- "To send back"; For example, an
appellate court may remand a case to a lower court for retrial or for some change in disposition.
of - An order by a court
directing the transfer of a case to another court. For example, when a case is proper for jurisdiction in federal
court, the federal court may remove the case from the state court in which it was originally
statutes - State laws
requiring certain designated persons (physicians, nurses, teachers) to report to the authorities suspected cases of
child abuse and injuries.
loquitur - Literally, "a thing
that speaks for itself." In tort law, the doctrine which holds a defendant guilty of negligence without an actual
showing that he or she was negligent. Its use is limited in theory to cases in which the cause of the plaintiff's
injury was entirely under the control of the defendant, and the injury presumably could have been caused only by
judicata - A rule of civil law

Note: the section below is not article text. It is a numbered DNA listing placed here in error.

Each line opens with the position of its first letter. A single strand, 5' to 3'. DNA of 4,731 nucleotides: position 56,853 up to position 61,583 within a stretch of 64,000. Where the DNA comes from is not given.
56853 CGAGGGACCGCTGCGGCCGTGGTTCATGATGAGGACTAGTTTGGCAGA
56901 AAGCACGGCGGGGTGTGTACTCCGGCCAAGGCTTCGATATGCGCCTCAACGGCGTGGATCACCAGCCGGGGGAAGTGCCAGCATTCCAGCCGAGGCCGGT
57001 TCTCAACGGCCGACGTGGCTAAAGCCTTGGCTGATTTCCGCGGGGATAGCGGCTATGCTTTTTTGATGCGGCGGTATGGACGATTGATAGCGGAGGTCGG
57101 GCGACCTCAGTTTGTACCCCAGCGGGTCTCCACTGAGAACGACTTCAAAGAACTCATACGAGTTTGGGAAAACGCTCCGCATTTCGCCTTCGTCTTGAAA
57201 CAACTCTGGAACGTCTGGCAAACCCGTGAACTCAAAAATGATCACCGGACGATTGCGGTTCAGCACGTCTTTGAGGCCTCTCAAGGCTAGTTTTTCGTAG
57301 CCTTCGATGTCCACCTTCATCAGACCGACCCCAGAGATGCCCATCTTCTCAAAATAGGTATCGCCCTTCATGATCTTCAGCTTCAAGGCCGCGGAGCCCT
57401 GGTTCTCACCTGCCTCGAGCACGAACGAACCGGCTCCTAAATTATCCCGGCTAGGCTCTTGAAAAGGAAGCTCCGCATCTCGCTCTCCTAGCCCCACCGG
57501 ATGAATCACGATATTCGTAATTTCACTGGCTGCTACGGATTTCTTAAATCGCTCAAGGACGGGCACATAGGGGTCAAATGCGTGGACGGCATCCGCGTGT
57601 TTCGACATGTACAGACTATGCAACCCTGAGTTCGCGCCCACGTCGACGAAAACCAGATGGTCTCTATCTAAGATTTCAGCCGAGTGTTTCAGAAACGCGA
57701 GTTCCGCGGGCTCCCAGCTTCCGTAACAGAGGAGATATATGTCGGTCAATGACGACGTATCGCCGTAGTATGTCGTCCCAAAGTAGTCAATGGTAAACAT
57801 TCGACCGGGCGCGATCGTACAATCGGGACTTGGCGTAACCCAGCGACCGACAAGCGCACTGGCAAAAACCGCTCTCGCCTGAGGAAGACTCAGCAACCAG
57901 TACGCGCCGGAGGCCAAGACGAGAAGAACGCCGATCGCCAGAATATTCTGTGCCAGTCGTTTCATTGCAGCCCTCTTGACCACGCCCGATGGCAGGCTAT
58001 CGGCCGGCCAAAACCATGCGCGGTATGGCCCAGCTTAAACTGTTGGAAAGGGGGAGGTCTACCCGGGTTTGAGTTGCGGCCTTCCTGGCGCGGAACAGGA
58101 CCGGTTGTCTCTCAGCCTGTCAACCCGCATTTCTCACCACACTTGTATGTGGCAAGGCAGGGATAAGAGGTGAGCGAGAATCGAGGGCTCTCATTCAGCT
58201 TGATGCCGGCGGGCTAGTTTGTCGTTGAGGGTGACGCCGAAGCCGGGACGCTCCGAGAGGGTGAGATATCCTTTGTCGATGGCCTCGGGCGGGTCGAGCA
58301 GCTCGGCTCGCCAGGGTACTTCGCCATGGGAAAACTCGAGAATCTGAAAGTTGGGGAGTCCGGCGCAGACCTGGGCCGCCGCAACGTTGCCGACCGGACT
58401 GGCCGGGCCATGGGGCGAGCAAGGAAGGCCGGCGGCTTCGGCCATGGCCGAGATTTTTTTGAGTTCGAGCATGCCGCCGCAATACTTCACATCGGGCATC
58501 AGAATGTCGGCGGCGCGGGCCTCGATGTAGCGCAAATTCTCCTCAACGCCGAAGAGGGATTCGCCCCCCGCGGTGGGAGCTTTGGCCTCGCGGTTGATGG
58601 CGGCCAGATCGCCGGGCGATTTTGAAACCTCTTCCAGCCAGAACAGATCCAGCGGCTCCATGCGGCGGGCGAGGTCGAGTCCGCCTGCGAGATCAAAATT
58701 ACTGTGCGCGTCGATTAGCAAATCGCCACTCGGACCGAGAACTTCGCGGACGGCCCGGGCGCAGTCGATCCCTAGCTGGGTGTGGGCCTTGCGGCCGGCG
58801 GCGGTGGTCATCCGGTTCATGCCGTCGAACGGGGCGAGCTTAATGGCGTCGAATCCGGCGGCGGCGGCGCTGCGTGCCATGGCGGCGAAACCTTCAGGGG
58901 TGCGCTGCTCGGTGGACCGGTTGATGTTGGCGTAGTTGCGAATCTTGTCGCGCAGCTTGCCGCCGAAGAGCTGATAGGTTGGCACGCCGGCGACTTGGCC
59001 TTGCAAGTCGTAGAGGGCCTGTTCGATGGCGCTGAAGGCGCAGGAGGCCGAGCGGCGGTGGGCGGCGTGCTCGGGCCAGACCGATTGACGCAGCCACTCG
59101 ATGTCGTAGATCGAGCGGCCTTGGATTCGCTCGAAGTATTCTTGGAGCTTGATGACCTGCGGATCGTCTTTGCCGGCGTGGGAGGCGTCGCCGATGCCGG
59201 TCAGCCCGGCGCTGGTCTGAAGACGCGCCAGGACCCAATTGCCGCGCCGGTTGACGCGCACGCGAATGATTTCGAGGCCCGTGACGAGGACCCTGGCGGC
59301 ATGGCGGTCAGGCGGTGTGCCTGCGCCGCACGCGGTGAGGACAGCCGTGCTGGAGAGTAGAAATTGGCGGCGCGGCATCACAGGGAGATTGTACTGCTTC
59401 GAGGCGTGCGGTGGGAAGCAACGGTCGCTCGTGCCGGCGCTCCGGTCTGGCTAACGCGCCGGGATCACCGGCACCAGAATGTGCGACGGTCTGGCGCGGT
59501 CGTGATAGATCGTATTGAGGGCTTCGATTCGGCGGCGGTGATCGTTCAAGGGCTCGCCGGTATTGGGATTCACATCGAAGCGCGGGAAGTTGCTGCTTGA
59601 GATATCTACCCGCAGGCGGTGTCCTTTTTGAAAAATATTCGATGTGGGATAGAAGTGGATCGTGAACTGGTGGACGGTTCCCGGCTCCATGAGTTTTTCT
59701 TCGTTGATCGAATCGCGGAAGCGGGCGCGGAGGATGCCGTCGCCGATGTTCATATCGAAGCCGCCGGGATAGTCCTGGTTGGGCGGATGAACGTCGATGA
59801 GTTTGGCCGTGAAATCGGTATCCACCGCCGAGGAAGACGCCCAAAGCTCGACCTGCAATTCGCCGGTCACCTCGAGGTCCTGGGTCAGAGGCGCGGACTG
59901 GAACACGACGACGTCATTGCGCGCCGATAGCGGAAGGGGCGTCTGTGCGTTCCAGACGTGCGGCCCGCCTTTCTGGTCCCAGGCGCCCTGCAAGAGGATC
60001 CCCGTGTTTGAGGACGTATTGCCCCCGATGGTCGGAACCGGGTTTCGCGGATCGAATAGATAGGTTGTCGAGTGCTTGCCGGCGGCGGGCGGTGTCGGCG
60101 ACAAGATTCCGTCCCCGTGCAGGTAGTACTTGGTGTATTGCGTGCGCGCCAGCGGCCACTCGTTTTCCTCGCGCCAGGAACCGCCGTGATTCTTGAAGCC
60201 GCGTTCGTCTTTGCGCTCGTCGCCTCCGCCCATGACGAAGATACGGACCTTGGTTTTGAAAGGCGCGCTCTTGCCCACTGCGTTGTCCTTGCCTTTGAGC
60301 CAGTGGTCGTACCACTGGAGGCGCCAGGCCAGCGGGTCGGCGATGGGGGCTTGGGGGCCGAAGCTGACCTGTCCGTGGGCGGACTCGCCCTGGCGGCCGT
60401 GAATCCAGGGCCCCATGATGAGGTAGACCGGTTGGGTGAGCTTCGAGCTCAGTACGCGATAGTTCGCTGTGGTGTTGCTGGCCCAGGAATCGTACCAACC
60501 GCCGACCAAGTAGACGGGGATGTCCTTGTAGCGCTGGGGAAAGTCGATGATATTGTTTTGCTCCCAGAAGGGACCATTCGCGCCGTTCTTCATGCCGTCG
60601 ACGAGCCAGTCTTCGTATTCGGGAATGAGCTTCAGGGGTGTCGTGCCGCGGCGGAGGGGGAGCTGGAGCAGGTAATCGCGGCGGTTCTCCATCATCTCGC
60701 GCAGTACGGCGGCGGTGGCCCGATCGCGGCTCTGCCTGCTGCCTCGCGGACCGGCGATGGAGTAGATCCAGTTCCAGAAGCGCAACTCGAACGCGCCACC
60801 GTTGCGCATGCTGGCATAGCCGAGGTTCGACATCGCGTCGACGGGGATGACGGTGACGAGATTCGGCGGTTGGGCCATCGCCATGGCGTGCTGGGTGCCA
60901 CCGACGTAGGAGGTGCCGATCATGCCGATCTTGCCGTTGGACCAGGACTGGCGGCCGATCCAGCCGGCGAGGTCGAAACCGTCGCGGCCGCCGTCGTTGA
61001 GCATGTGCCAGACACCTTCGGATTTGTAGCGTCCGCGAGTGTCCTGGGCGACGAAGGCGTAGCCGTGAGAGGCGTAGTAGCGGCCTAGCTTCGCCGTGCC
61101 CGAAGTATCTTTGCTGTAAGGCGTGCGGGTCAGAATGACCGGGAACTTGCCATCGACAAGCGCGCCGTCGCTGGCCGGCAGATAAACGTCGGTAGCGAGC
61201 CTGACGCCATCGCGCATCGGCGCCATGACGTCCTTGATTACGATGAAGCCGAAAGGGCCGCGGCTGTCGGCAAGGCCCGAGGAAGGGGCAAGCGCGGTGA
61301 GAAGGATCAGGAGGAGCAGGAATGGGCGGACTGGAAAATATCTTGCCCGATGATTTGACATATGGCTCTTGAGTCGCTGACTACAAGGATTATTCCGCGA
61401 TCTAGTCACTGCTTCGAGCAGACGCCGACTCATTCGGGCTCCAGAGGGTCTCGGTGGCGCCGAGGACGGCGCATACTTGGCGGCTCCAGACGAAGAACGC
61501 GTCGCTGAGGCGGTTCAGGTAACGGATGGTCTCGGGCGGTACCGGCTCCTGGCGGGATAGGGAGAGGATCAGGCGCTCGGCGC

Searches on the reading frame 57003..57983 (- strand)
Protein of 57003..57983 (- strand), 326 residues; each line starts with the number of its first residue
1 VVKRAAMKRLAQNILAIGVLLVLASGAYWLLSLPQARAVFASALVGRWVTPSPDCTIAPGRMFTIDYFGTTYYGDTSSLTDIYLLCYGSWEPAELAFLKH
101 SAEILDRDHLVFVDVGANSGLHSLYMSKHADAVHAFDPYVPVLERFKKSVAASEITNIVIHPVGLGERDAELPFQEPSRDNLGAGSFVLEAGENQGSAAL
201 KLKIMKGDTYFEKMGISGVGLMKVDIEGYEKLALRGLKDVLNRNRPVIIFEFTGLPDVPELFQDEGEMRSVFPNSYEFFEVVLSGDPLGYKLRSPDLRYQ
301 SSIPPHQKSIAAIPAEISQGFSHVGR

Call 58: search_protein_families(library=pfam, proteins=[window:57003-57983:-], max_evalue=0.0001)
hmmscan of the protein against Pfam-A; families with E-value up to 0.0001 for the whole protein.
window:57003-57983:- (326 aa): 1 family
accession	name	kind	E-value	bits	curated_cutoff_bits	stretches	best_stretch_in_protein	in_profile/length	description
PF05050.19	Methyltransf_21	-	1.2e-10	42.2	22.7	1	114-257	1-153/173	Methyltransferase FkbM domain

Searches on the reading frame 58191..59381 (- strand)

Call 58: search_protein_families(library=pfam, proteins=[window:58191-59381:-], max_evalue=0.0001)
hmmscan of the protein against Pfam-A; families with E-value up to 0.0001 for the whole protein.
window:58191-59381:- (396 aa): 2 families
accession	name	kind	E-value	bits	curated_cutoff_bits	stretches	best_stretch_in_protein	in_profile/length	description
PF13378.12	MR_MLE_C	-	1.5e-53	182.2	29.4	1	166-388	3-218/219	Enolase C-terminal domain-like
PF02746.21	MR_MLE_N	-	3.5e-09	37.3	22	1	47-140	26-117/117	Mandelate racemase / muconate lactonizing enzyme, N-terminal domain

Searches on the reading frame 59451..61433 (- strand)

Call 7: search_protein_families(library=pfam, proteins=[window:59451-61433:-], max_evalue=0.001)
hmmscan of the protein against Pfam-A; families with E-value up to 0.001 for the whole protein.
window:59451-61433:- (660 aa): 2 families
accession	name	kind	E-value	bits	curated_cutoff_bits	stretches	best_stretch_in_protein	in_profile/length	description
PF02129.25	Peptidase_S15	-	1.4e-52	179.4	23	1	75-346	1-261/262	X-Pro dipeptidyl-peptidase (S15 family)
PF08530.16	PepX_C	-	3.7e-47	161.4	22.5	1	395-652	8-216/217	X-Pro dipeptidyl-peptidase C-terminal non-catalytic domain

that once a matter has been litigated and final judgment has been rendered by the trial court, the matter cannot be
relitigated by the parties in the same court, or any other trial court. A court will use res judicata to deny
reconsideration of a matter.
superior - Literally, "a
superior (or master) must answer." The doctrine which holds that employers are responsible for the acts and
omissions of their employees and agents, when done within the scope of the employees' duties.
respondent - 1) the person who is the subject of a petition, 2)
the prevailing party in a court case against whom an appeal is taken.
- A party is said to "rest" or "rest his
case" when he/she has presented all the evidence he/she intends to offer.
restitution - Court-ordered payment to restore goods or money to
the victim of a crime by the offender.
order - Similar to an
injunction, commanding the party to leave the other party alone, usually in a divorce proceeding.
- The fee which the client pays when
he/she retains an attorney.
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